Rosaceae - Rosa Arvensis

Rosa arvensis: The Fragrant Field Rose

Background and Description: Rosa arvensis, also known as Field Rose or Briar Rose, belongs to the Rosaceae family of plants. It is a thorny shrub that blooms in the summer, producing fragrant single white flowers. Following the flowers, orange-colored rose hips develop later in the season. This versatile plant can be trained as a climber or left to ramble as a shrub, and it can even be used as a ground cover.

Discovery and Publication: Rosa arvensis was first discovered in Europe during the 16th century. Initially believed to be a hybrid of Rosa gallica and Rosa canina, it was later recognized as a distinct species. The French botanist Joseph Pitton de Tournefort published the first description of Rosa arvensis in 1700. Tournefort noted the plant’s single white flowers with a musky fragrance.

Flowers: The flowers of Rosa arvensis are single, white, and emit a musky fragrance. They measure approximately 1 inch in diameter and consist of five petals. The flowers bloom during the summer, adding beauty and scent to the landscape.

Leaves: Rosa arvensis has pinnate leaves composed of five to nine leaflets. The oval-shaped leaflets feature serrated edges and are green in color, transitioning to red hues in the fall.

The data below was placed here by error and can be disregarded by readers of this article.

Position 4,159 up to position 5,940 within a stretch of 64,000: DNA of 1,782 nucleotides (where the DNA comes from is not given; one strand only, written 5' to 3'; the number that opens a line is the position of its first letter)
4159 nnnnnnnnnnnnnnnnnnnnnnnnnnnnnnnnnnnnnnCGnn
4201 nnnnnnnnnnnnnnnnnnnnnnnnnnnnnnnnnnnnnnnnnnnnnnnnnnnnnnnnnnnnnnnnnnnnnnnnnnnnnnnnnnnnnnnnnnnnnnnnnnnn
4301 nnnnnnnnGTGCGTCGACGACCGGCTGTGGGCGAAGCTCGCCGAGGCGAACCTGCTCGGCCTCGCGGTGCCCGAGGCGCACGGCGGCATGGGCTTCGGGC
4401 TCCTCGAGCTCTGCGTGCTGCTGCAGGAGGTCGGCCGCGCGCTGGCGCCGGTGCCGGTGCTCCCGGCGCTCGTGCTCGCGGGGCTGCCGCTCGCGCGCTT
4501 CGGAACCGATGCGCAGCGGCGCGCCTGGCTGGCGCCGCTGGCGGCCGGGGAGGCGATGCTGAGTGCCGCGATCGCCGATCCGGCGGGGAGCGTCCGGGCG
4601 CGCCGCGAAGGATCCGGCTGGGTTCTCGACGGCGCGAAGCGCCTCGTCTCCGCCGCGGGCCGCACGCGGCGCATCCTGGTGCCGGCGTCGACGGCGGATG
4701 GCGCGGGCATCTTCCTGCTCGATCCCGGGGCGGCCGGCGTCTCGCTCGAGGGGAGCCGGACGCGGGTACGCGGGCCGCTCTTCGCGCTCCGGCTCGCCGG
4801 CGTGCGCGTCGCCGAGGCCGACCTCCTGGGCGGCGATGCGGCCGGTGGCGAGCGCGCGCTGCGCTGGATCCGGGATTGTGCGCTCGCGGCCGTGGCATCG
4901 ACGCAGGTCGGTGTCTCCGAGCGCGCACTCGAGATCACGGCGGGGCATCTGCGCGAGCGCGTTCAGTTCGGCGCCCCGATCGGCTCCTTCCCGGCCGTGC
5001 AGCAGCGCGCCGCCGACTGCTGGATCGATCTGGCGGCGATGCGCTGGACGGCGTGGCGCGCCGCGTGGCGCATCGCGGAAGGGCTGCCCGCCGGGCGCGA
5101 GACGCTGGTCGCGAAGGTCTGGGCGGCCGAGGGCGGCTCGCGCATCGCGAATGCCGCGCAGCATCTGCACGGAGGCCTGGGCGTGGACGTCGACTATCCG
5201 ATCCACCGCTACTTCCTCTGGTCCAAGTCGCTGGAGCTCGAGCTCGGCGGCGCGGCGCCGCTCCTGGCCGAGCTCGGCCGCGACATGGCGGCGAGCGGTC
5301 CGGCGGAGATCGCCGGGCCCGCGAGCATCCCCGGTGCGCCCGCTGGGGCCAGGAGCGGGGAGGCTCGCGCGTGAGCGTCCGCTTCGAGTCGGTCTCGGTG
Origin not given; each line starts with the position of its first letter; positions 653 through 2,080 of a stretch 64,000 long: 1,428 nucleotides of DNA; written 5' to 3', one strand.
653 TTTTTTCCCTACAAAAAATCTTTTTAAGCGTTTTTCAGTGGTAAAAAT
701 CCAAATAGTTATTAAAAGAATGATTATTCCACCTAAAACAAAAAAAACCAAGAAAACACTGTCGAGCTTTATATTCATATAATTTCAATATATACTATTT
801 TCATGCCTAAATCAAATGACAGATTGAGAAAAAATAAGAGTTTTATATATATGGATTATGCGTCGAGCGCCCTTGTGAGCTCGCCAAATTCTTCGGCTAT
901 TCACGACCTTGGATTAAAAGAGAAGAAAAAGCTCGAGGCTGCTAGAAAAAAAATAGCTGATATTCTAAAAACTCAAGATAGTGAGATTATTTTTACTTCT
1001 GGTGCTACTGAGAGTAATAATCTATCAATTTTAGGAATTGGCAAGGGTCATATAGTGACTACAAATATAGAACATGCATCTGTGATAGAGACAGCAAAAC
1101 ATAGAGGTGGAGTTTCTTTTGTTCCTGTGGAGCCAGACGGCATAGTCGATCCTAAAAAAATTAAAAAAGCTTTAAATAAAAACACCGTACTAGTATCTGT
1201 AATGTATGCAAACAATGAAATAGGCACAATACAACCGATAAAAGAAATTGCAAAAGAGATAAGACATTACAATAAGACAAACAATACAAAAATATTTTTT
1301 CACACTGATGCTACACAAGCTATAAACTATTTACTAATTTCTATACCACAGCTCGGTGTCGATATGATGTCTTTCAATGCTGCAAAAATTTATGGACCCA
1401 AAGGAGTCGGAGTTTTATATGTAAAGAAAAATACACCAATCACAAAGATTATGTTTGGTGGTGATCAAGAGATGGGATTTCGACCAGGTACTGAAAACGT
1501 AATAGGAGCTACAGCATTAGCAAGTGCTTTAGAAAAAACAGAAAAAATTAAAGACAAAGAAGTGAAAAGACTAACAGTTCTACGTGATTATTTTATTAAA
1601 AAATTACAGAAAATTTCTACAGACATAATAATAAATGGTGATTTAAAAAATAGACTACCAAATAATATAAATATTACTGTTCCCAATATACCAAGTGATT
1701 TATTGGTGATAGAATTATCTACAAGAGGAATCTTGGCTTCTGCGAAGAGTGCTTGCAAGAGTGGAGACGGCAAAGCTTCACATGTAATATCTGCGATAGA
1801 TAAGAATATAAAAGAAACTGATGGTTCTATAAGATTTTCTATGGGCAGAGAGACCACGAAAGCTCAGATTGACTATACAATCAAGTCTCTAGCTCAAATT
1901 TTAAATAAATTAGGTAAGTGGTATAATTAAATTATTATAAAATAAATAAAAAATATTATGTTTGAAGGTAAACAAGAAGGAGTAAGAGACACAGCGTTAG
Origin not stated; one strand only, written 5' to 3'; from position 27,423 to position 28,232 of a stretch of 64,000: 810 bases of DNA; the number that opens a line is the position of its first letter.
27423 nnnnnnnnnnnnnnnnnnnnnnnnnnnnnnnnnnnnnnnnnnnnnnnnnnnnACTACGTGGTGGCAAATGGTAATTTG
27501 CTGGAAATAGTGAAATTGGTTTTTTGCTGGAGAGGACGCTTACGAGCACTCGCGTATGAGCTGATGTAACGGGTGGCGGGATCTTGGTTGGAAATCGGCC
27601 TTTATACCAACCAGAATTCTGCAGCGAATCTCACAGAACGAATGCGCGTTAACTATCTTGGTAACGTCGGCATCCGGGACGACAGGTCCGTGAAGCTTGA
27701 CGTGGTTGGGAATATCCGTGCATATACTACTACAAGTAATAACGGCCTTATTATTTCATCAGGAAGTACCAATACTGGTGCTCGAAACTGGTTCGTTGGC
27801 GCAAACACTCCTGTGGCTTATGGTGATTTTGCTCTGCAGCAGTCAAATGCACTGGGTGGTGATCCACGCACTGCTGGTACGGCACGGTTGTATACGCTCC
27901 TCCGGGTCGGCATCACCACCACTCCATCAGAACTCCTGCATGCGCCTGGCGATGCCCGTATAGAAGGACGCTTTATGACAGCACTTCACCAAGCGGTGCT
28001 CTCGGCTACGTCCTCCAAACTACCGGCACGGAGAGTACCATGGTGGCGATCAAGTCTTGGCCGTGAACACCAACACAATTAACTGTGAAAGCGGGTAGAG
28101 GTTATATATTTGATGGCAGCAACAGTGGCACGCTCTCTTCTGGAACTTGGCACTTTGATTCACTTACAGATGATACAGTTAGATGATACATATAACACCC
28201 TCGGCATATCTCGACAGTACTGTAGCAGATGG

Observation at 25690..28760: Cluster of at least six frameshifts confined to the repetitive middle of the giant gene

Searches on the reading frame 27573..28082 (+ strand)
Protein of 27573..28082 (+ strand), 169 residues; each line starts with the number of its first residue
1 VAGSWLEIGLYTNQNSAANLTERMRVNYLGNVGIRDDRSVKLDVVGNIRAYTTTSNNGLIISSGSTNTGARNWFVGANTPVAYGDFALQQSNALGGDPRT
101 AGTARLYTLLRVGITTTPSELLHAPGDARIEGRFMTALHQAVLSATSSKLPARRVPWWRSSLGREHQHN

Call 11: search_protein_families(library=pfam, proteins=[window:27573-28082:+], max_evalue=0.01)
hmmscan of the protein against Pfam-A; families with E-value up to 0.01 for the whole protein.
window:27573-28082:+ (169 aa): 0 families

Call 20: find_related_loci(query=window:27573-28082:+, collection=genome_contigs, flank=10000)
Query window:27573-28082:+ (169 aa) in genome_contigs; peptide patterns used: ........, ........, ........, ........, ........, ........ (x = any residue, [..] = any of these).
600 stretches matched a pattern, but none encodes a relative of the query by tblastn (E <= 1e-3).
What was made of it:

Cultivation of Rosa arvensis:

Planting: To grow Rosa arvensis, choose a location that receives full sun or partial shade. The plant is adaptable and can thrive in various soil conditions, including poor soil and shade. Ensure the soil is moist and well-drained. Plant Rosa arvensis in the spring or fall by digging a hole twice as wide and deep as the root ball. Backfill the hole with soil and water thoroughly.

Watering: During the first growing season, water Rosa arvensis regularly, especially in dry periods. Once established, it only requires watering during dry spells. Ensure deep watering to reach the roots and avoid wetting the leaves to prevent fungal diseases.

Fertilization: Provide Rosa arvensis with a balanced fertilizer once a year in the spring. Follow the instructions on the fertilizer label for proper application.

Pruning: Rosa arvensis does not demand extensive pruning. In fact, some experts recommend minimal or no pruning for this field rose. If pruning is desired, do so in the spring after the flowers have faded. Remove any dead, diseased, or crossing branches. To promote new growth, consider cutting back the rose by one-third in the spring.

Pests and Diseases: While relatively pest- and disease-free, Rosa arvensis can be susceptible to aphids, spider mites, and powdery mildew. If signs of pests or diseases are observed, take immediate action to treat them.


Mulching around Rosa arvensis provides moisture retention and weed suppression. Apply a 2- to 3-inch layer of mulch around the base of the rose.

Frost Protection: Rosa arvensis is hardy in USDA zones 4-9. If you reside in a colder climate, protect the rose from frost during winter by covering it with a burlap sack or other protective material.

By following these cultivation guidelines, you can enjoy the beauty and fragrance of Rosa arvensis, a delightful addition to any garden or landscape.

Rosaceae - Rosa Arvensis
White flowers of Briar Rose
Rosa Arvensis
Field Rose at Christchurch Garden, London
Rosa Arvensis - Field Rose
Rosa arvensis or Field Rose

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